RUSH: Oh, hell, yeah! It’s been going on for years now. There’s nothing new.
RUSH: Absolutely they have been.
CALLER: And it shows in a million different things. The main point I was gonna bring up that I called for is, I think this whole, you know, Obama not going to France stuff? That’s a distraction. You know, we currently have over 10,000 troops in Afghanistan right now. We have around 3,000 in Iraq right now. We are still fighting a war or a semi-war or “police action” or whatever you want to call it. It’s going on, and we’re still fighting. You know, we get so focused on these, “Oh, you know…” kind of social engagements.
RUSH: You know what? I call it the daily Washington soap opera. You’re exactly right.
RUSH: This is the latest chapter or edition of the soap opera, the latest episode that we’re all supposed to pay attention to ’cause it’s the news of the day — and it really isn’t.
CALLER: Absolutely. Absolutely. It upsets me because I know that we should be focusing on completely different things, on how to win. Regardless of what the motivation are — you know, like the Abu Ghraib incident and all that stuff, whatever it is — that’s almost neither here nor there. The fact of the matter is there’s a very large group of people who are willing and able and try very hard to kill us and to kill our allies and to make trouble —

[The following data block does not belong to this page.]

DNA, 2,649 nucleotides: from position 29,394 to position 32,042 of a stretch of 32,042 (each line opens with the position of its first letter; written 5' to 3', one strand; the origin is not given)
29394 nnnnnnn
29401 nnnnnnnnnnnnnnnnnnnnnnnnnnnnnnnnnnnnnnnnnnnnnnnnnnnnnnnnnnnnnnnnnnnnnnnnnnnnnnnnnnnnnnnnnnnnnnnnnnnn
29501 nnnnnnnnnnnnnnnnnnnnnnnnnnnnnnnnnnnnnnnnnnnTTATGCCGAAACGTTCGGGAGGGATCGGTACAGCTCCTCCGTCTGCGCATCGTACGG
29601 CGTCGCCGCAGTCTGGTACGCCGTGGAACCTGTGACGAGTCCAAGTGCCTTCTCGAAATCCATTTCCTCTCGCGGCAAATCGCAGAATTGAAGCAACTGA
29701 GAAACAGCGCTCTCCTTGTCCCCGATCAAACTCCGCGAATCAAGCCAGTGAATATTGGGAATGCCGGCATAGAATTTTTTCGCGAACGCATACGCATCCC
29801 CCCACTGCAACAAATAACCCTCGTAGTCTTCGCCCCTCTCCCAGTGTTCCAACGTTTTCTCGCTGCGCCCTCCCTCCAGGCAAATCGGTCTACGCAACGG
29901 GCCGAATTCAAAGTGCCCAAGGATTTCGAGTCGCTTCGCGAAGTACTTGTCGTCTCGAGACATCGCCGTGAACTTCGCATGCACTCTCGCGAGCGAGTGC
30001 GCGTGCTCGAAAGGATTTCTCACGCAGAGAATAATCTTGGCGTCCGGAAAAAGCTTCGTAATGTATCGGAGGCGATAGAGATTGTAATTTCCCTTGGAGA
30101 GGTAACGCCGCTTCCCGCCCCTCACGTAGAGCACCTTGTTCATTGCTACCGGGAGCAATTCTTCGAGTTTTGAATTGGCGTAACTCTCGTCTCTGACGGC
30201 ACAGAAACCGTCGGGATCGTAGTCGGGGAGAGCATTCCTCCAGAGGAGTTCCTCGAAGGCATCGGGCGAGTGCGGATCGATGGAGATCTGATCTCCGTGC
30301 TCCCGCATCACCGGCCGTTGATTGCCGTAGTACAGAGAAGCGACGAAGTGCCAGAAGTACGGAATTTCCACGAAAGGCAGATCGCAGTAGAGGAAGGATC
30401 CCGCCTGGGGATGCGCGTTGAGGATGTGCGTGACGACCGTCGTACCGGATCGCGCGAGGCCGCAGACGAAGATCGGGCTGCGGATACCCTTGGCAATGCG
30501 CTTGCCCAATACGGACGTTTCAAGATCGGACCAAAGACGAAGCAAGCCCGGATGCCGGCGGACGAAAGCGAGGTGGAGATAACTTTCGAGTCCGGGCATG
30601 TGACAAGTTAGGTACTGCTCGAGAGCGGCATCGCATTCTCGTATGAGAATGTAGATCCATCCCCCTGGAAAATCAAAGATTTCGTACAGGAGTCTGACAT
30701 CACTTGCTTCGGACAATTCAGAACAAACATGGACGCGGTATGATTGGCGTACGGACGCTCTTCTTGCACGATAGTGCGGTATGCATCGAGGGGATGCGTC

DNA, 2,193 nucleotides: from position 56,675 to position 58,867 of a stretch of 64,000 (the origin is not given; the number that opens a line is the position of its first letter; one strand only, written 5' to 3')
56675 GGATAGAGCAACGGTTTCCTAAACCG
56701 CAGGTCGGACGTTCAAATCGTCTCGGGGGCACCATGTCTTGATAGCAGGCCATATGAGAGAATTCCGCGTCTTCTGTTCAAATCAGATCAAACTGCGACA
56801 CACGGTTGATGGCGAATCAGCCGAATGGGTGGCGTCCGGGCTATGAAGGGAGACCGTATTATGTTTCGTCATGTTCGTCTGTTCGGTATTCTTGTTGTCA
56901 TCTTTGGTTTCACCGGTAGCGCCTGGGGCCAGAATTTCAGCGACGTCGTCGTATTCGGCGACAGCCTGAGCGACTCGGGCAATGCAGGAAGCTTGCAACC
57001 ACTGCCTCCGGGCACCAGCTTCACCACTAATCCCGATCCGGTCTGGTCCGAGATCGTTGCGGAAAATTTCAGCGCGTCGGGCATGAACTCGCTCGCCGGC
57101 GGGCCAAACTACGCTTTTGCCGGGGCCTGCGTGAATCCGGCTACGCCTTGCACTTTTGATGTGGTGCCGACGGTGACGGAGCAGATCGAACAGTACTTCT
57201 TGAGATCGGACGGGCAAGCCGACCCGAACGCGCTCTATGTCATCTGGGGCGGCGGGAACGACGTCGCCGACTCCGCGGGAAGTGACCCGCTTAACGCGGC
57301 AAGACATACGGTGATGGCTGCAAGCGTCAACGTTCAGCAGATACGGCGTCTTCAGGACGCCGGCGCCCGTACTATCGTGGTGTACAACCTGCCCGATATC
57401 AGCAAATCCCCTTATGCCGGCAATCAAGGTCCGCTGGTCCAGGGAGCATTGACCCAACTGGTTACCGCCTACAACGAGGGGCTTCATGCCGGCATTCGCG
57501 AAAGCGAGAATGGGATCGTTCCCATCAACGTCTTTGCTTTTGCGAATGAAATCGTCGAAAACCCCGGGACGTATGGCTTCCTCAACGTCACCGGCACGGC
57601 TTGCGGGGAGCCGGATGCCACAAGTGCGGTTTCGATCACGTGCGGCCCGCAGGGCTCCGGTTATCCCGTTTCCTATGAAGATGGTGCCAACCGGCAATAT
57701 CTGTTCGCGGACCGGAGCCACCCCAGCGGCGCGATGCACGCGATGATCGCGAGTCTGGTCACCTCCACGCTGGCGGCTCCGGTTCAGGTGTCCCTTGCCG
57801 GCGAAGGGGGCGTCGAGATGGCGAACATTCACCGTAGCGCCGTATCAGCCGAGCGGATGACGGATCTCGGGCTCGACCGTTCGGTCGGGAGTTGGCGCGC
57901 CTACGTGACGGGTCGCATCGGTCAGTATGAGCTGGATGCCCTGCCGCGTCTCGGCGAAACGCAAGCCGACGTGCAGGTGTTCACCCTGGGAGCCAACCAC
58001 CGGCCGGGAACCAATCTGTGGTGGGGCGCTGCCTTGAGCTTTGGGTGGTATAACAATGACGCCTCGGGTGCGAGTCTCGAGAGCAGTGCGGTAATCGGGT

RUSH: But we can stop that if we would simply be nice and stop criticizing them and leave them alone.
RUSH: That’s what the belief is. They’re totally wrong.
CALLER: Yes. That is the belief. But ultimately it’s the exact opposite. If you’re going to fight a war, if you’re willing to put lives on the line and kill other people, you have to go all-in. You have to fight a total war. You can’t just be like, “Oh, you know, we kind of want to fight, but we don’t really want to set clear objectives and win.” We just kind of want to be there and hopefully eventually it’ll all work out.
RUSH: Well, if you’re a liberal Democrat, you’ve got a pacifist image, and all you care about’s shoring it up and showing you’re a tough guy. So you send some people off to war and don’t worry about winning it. Just the act of doing that’s supposed to reverse your image as a pacifist.
RUSH: That has largely been going on here.
RUSH: There’s no effort to win this stuff. Look at the rules of engagement, for crying out loud!
CALLER: Yeah. Yeah. It’s a broad issue. It’s an issue now, but it’s been an issue for decades going back to Korean War, Vietnam, our action in Somalia, all of Iraq and Afghanistan. The only of war that’s been close to fought in a way where we had a clear objective and we won and didn’t overextend ourselves, was Desert Storm One. But even in that — even though we won, absolutely blew away the enemy — we pulled out and just kind of let Saddam do his thing.